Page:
I heard Rabbi Joel Sisenwine say that when a politician sees or knows he is a rabbi, the first thing they say is they “support Israel.”

“That’s good,” he says—because he supports Israel. But he goes on to say Jews’ political interests go beyond Israel, including issues such as climate change.

Climate change is not just an urgent issue, but an opportunity to address economic disparity. It is hard to miss the urgent calls to do something about global warming. From the Paris Agreement to Greta Thunberg, to President Biden’s infrastructure legislation and unusual climate patterns and their destruction—all serve as a call to action.

According to a report from Morgan Stanley, estimates of how much money it would take to end global climate change range between $300 billion and $50 trillion over the next two decades.

Morgan Stanley produced this report to help investors, as the report identifies companies that will benefit from this level of spending. The Morgan Stanley report focuses on reducing net carbon emissions to zero in five major areas: renewables, electric vehicles, carbon capture and storage, hydrogen and biofuels.

There are relatively few Black-owned companies in these areas, which means Black people won’t be participating in the opportunity to reduce global warming. This could be an opportunity to help Black businesses, or it could be another missed opportunity.

During COVID-19, the government awarded contracts to businesses that had little or no experience. The emergency declaration meant mayors and governors could and did give out no-bid contracts to businesses that had marginal qualifications. So, it’s not unprecedented to think that the government could help Black businesses start or expand in these growth areas.

The second concern is how the issue is framed. Stopping or reducing global warming is not the same as achieving environmental justice. The City of Boston has a plan to reduce climate change, achieve carbon neutrality and reduce sea level erosion related to climate change. What the city does not have is a plan to reduce existing environmental hazards.

Grove Hall in Boston, like many urban areas across America, has numerous existing environmental hazards that need to be addressed. Grove Hall has 3% of the city’s geography, but 38% of the city’s brownfields (potentially contaminated land). Grove Hall has little tree canopy and lots of hardscapes, contributing to heat islands and stormwater runoff problems. In addition, the exhaust from vehicle traffic contributes to the poor air quality.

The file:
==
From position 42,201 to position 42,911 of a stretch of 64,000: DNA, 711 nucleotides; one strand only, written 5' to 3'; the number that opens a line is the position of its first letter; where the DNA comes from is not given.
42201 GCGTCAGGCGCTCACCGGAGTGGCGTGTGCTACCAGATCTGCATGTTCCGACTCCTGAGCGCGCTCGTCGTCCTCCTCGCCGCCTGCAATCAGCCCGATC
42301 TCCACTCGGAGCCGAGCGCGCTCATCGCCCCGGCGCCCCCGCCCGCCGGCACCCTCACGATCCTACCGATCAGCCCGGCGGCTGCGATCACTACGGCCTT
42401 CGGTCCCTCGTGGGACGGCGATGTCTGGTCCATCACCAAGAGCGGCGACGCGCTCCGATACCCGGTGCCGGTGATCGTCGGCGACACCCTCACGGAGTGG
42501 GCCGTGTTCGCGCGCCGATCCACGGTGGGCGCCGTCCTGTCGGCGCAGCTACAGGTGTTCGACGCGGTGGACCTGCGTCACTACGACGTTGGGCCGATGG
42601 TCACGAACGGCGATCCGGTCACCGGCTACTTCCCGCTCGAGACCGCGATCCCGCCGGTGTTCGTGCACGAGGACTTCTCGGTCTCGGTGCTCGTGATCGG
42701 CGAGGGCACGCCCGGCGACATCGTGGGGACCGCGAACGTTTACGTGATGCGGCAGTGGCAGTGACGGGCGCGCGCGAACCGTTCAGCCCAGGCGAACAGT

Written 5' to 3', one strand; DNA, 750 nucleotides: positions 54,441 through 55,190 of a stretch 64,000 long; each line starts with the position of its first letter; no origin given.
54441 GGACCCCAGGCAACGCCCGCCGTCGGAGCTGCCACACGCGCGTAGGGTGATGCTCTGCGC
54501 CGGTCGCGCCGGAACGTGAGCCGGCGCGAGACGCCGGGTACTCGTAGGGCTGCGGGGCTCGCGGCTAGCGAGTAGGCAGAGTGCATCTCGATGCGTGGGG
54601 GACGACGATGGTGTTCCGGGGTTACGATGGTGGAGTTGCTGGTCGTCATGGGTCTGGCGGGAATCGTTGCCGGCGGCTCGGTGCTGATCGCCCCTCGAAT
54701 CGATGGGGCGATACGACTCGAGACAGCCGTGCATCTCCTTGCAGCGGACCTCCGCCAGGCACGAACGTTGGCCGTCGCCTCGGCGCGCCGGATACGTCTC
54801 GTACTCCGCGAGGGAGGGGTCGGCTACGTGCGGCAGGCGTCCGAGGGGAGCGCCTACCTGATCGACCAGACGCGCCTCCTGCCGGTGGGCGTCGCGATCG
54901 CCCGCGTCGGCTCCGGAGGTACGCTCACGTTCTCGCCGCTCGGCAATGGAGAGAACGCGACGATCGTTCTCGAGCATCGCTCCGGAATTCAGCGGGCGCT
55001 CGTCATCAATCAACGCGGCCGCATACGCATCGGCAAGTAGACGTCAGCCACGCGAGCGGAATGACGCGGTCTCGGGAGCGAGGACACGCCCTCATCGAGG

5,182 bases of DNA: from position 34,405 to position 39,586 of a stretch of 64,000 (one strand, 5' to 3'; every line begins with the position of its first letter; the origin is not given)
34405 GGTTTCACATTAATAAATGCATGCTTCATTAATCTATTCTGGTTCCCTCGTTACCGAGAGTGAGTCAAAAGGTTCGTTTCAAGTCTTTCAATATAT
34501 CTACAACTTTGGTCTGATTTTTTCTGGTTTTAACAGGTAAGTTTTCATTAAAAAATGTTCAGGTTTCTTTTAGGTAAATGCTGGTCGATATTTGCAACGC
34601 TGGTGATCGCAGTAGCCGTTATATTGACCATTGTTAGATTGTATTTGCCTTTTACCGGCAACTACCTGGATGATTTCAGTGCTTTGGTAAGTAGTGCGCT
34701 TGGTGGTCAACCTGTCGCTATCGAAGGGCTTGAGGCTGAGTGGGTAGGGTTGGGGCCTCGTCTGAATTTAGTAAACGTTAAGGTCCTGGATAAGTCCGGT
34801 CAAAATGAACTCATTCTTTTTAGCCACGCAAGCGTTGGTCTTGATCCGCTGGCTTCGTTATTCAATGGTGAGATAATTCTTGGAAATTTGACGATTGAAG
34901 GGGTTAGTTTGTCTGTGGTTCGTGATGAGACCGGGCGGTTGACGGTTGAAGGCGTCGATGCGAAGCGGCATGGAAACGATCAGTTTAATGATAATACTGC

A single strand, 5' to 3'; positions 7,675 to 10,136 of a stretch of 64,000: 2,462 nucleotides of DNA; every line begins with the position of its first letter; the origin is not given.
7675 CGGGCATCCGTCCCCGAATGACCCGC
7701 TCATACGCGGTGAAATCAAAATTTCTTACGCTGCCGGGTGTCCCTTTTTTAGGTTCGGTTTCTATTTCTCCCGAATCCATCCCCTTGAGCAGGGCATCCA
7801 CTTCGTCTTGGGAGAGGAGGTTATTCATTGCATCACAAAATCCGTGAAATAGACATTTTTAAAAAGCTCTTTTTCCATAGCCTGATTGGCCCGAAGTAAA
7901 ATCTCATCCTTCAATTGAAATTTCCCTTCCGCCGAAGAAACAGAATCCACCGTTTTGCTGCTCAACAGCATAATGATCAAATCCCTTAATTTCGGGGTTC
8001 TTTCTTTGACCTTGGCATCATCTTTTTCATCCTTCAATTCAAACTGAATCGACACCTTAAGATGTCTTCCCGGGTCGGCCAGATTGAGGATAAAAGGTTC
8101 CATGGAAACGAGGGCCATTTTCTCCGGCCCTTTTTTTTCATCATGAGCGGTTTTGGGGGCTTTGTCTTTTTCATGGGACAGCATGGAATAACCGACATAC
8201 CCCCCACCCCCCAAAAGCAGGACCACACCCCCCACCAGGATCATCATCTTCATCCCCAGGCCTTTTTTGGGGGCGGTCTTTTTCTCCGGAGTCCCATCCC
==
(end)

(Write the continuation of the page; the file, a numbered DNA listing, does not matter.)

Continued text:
These are environmental problems Black businesses could fix by brownfield reclamation, building rain gardens and bioswales, installing reflective or solar panels, roof gardens and other environmental mitigation efforts. But will they get a chance? Not if they are funded by the public sector.

The City of Boston’s latest commissioned report shows the city spent $2.1 billion over five years and bought only 0.4% of its procured services and products from Black businesses.

According to the Supplier Diversity Office (SDO) report, Massachusetts State agencies spent $4.8 billion in 2020, but Black-owned businesses were awarded only $11 million in state contracts.

On the federal level, there is no evidence that Boston’s minority vendors materially benefited from the $24.3 billion “Big Dig” project.

As a newcomer, it’s hard to win existing contracts that require beating incumbents. That’s why it’s important to capitalize on new opportunities. In the 2014 to 2015 season, Boston reported 108.6 inches of snow at Boston’s Logan Airport. This required spending $60 million on snow removal services, far more than the $18.5 million the city budgeted.

The City of Boston has contracts for individuals to remove snow from sidewalks and parking lots. This would have been an ideal time to hire a minority company or companies to shovel snow and plow, as the skill and equipment required were minimal. If only 20% of the $42 million went to Minority Business Enterprises (MBEs), that alone would have doubled the city’s procurement from minority businesses. These CORI-friendly jobs could have made a difference in the lives of 200 Roxbury residents.

The government spent over $2.5 trillion on the pandemic. This crisis created an opportunity for CIC Health, a (white) company that did not exist before the pandemic and had no prior experience in health care. Not only did they receive a contract from the state for testing, but they were also able to leverage that contract into ones with 14 other states. They would eventually get contracts for doing vaccinations as well.

If the past is prologue, the City of Boston and the Commonwealth of Massachusetts will miss another opportunity to help Black businesses participate in the $300 billion to $50 trillion about to be spent on climate change.

The state should create an inventory or directory of every Black, Indigenous, People of Color (BIPOC) company in the environmental cluster in the commonwealth, discuss their needs in relation to growth and develop an implementation plan to address the challenges. This is new money that doesn’t require taking contracts or market share from incumbents. We have to look at these crises as opportunities to deal with other social challenges. Investing in the BIPOC environmental cluster should be included in the Baker/Polito administration’s legislation to invest $750 million in clean energy innovation and workforce development.

Addressing climate change and environmental justice provides an opportunity to literally “repair the world” and creates opportunities to address economic disparities and injustice.

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